Markovits devotes one-fourth of Uncouth Nation to what he terms the “twin brothers” of anti-Americanism and anti-Semitism. Historically anti-Semitism has been a pan-European phenomenon, which is why the Nazis were so successful in implementing their “final solution” among the countries they conquered. But, according to Markovits, anti-Semitism began to accompany anti-Americanism in the late nineteenth century, when both America and the Jews were seen to represent the modernity that so many Europeans feared. America and the Jews were both viewed as “money-driven, profit-hungry, urban, universalistic, individualistic, mobile, rootless, and hostile to establishment traditions and values.”
When, after World War I, America’s strength began to grow, “power as a unifying notion between Jews and Americans became more pronounced.” The Holocaust delegitimized anti-Semitism in Europe, but now, over a half-century later, Markovits claims that anti-Semitism has reassumed an important European function: in the form of anti-Zionism, it has allowed Europeans to express their anti-Americanism in an acceptable fashion. It is Israel’s close association with the United States, including America’s often tacit approval of Israel’s use of power, that has made their “brotherhood” serve almost inevitably as a means of distancing Europe both from the United States and from Israel.
Most Europeans, according to Markovits, are not upset with Israel because of its Jewish identity. Instead they disapprove of Israel’s power and the way it is used. Israel’s nationalism, attachment to religious values, and unilateralism clash with Europeans’ sense of themselves as postnationalist, secular, and universalist. Europeans equate both Israel and the United States with the pre-1945 Europe they believe they have overcome. Thus, whereas in the past Jews were hated for their powerlessness, now the opposite is true; deriding Jews is praiseworthy because Israel is so strong.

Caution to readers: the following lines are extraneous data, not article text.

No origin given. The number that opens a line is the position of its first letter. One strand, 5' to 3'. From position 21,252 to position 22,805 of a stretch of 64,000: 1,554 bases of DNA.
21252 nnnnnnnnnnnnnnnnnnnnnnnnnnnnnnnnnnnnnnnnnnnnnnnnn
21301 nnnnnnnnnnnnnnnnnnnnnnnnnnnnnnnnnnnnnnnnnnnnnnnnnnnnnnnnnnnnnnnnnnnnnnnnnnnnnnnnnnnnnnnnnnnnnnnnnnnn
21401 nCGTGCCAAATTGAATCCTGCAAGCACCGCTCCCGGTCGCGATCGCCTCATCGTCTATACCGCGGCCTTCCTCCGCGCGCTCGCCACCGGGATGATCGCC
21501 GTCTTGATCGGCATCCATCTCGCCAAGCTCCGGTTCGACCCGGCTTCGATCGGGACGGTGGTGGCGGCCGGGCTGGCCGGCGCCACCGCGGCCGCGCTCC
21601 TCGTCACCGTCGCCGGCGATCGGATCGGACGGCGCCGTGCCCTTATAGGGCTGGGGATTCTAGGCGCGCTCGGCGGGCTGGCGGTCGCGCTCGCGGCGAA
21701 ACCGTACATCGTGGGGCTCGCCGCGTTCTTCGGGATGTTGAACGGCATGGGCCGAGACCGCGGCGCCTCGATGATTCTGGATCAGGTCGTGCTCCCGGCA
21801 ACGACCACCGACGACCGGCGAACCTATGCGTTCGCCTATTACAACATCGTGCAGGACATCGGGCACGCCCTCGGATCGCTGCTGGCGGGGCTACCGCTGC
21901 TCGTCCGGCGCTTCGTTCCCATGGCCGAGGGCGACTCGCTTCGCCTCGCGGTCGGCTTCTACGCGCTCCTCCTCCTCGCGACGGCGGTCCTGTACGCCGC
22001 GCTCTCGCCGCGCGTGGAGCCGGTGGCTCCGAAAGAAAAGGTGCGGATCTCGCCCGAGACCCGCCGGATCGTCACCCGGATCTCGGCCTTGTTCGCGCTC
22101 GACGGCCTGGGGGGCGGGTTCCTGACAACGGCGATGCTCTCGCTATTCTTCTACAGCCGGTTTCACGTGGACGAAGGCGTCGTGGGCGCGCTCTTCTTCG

Power: The Decisive Factor
Markovits concludes by referring to a previously unpublished lecture Hannah Arendt gave in 1954. In speaking of European displeasure with America, she commented that “it has always been the misfortune of rich people to be alternately flattered and abused-and still remain unpopular, no matter how generous they are.” The power gap since World War II, as well as America’s wealth and disproportionate size, have produced a European identity that defines itself primarily via anti-Americanism. Voicing European displeasure with the United States, therefore, will become increasingly “functional” for a Europe wanting to become a global player in an era when American power is becoming increasingly challenged.
Markovits’s thesis no doubt contains more than a few grains of truth. Yet Uncouth Nation is not as convincing as it might be. Presumably it is a scholarly work, with thirty-eight pages of footnotes and endless (albeit highly selective) quotations. Markovits, however, repeats his claims ad infinitum, often using modifiers that cast his arguments in exaggerated tones of black and white, without including context or relating to other points of view. The book’s partisan approach, then, often detracts from its argument. Indeed, the book may stir debate on both sides of the Atlantic. But then it might not. It could just as easily sink into oblivion.
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 Paul Hollander, Anti-Americanism: Critiques at Home and Abroad (Oxford: Oxford University Press, 1992).
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DR. SARAH SCHMIDT is senior lecturer in modern Jewish history and Zionist history at the Rothberg International School of the Hebrew University of Jerusalem, where she also teaches an honors seminar, “The American Jew and the Israeli Jew: A Comparative Analysis.”